It's a great question. Humans have an enormous capacity for nostalgia, right? We, we can just look back on all kinds of experiences and pick out the things about it that, you know, through rosy colored glasses seem ideal to us or something that we miss. And, in terms of pushing back on that notion, I think where we fall short is having this sort of unbiased, objective, almost sterile view of the news, I do think is actually a misrepresentation of information throughout human history. Because it's not just about how news is delivered. It's also about what voices are being told or having a platform; what stories are being told; what experiences are being shared. And in, in critical media research, we can point to all kinds of evidence of, during that particular era, when Walter Cronkite was sort of at his heyday, of how many things were being left out of the national conversation, particularly around people of color in America, women's issues, immigration.
Sarah Fioroni 12:11
I mean, the list goes on and on -- and your example as well about what happened post-9/11. You know, every time we, we sort of look back, there's, on the one hand, what is actually being said and how it's being presented, but then there's also what isn't being said and what isn't being presented and the limitations of that. And I think to not have such a negative spin on it, to be a little bit more positive, I mean throughout history, Americans are storytellers. And this idea that we can have this very, very unbiased sort of pure perspective on information I think is just not very human, right? Humans are telling this information to each other, and we're not unbiased beings. And so yeah, I think, I think that era has just as much to be critical of as, as where we are today. There are some things that were an advantage back then, and there are some things that are much better now than back then, particularly if you're a person whose experiences were being left behind.
Mohamed Younis 13:20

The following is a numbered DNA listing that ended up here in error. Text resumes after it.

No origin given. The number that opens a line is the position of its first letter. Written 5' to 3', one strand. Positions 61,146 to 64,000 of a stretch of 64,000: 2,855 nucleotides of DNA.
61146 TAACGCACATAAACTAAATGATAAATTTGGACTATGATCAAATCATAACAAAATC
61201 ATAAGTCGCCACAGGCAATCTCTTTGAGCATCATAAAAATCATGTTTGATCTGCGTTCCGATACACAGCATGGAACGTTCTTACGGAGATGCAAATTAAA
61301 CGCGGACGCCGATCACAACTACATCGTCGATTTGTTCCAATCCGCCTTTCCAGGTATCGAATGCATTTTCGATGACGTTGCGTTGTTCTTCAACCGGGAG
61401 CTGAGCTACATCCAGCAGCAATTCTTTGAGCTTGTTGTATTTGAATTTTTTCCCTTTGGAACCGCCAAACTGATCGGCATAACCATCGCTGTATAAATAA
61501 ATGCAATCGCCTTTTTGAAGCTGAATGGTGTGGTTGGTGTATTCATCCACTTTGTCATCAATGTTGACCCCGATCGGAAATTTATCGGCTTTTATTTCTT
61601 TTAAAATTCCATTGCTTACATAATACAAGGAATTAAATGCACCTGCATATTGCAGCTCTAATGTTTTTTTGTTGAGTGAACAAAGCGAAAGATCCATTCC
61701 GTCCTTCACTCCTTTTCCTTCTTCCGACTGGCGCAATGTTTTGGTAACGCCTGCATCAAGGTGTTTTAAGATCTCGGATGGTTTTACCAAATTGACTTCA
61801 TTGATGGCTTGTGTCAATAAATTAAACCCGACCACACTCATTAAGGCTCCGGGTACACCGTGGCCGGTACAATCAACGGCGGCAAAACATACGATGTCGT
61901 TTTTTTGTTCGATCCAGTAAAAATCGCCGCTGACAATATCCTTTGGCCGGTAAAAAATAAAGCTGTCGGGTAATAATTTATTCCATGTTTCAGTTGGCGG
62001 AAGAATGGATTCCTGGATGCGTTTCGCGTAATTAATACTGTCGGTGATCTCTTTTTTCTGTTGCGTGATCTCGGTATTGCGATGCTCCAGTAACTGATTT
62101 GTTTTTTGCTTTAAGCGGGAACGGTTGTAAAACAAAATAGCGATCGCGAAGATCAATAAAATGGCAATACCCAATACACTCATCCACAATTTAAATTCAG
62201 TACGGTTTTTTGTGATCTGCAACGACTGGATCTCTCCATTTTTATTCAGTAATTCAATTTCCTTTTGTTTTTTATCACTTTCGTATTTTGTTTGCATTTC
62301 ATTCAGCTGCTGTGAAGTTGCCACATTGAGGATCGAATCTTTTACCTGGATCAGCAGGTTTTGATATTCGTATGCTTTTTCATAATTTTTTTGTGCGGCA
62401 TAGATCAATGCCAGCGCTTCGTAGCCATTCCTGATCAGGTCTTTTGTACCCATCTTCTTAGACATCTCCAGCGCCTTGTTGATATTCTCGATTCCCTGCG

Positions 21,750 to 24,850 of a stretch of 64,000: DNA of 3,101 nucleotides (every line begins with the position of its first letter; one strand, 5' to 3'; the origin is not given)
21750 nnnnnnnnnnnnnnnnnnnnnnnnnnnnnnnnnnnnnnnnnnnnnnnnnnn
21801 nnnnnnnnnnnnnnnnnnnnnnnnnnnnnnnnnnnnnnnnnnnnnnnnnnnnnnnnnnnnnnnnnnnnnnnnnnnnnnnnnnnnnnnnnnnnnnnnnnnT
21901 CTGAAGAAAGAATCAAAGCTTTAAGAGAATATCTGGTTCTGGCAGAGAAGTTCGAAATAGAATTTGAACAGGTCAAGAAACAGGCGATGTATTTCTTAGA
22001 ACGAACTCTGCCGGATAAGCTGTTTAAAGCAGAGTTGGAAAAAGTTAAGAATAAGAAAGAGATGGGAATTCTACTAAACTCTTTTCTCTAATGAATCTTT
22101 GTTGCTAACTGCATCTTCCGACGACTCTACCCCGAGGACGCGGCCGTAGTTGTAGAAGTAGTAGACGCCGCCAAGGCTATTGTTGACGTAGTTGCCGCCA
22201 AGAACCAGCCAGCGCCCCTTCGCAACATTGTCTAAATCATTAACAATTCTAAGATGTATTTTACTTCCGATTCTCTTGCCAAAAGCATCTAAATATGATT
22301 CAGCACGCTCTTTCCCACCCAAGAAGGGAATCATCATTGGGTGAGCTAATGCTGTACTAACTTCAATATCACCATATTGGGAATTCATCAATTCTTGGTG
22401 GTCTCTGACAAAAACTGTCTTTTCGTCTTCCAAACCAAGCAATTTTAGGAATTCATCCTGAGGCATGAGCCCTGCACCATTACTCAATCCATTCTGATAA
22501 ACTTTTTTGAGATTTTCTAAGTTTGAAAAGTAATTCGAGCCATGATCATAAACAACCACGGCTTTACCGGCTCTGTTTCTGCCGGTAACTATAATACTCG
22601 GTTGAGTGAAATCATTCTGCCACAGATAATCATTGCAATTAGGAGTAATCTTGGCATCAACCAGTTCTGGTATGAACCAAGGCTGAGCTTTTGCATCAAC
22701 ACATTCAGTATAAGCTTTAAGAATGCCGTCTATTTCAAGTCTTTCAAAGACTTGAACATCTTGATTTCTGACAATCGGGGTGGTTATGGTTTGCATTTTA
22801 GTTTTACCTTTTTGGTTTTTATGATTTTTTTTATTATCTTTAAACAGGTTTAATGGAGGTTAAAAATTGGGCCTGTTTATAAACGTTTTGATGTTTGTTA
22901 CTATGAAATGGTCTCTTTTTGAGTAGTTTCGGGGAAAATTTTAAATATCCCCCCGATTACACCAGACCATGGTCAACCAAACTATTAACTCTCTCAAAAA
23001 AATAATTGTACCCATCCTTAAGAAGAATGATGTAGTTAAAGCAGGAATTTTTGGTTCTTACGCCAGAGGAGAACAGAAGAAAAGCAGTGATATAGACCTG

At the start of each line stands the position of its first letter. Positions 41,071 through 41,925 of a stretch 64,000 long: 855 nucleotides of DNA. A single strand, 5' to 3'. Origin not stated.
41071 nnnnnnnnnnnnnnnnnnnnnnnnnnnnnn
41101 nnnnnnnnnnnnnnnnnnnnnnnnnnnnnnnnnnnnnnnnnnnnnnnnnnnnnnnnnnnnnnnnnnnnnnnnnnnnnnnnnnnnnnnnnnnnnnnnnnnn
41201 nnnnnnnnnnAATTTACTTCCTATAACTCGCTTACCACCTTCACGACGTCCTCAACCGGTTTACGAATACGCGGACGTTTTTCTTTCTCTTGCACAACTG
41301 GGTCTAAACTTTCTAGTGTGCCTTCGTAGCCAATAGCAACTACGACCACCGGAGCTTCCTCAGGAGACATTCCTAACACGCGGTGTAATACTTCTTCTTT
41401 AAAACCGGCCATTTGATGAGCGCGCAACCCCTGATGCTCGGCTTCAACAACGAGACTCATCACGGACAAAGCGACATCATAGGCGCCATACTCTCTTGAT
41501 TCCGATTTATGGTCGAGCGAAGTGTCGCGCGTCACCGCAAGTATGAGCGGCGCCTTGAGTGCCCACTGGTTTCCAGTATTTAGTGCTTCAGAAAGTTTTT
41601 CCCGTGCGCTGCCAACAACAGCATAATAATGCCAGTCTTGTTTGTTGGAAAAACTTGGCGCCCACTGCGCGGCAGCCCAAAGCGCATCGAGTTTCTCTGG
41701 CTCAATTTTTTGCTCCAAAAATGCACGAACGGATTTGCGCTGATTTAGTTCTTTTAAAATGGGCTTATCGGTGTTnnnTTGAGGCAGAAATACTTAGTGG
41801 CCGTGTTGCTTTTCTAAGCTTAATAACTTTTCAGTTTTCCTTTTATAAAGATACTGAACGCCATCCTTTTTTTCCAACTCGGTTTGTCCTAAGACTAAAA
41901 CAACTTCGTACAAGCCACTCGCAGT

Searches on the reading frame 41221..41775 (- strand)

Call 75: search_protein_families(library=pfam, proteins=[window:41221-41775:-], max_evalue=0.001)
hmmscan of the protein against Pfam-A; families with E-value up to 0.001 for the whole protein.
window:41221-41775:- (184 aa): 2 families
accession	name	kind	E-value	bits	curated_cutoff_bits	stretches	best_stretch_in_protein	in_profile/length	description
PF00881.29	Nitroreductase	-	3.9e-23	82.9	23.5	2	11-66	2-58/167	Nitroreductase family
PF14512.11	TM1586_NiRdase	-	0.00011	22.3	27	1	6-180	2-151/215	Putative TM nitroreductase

Yeah, and it's, it's just amazing, not only -- particularly, you know, in, in some parts of the world, an increased awareness of stories that are not being shared and told, but also technology and its ability now to really give that platform to almost everybody across the globe. It's amazing. I, one of my favorite things to follow on social media is this fisherman who fishes on the Nile in Egypt. I've never met this guy. And every day he just has the video on him on the water and catching fish and then cooking fish later. And I just think, like, that guy had no way of really sharing his experience with the world. It's not news. It's not Democrats and Republicans. But that technology piece, as much as it is complicated, as much as it has its drawbacks on mental health -- as we're learning, you know, slowly -- it's easy for us to underestimate just how much of an equalizer that really has become. Would you agree?
Sarah Fioroni 14:21
I think you're highlighting the great paradox of the media environment we're in today. And to use some of Gallup's vernacular on this, some of the greatest strengths lead to big blind spots. And I think right now, the conversation is mostly on the blind spots of media technology: how it's sharing misinformation; how it's deceiving people; how it's enabling propaganda; how it's spreading hate. But part of the reason we see those things out there is because of all of this democratization that it's brought about. People can access information cheaper, quicker, faster. People can share, almost without -- all you need is, is access to a computer, and you can share your story and your experience like this fisherman.
Sarah Fioroni 15:17
Even what we're on right now, podcasts, I mean, look at the world of podcasting and how many stories people have been able to tell just based on a laptop and a quiet room in their house. So we live in that paradox where there are so many wonderful benefits to the technology and the innovation in media. And of course, those same strengths have led to some really big challenges when it comes to harmful content online. Yeah, it's a, it's a, it's a tense place to kind of live in between, but such is the human experience, I think in all parts of life, right?
Mohamed Younis 15:59
Absolutely. And especially the digital space. One thing I'd love to pick your brain about is regulation of social media. I know we've asked this question, like, does there need to be more government action to regulate that space? Share with us what you've learned and your thoughts.
Sarah Fioroni 16:17
I think this gets back to my. my third sort of pushback on the conversation, which is that regulation only looks at this from one side. And that's not to say that it doesn't have a place or have value. But in some ways, I think it might be putting a Band-Aid on a big hole, rather than trying to solve the problem from within. And what's, what's really telling of that is that we find in our research that the American public is extremely conflicted about regulation, because we live in a society that really values free expression, and not everyone has had access to that free expression throughout time. And some of these technologies are giving us more access and more freedom to see that come to fruition.
Sarah Fioroni 17:07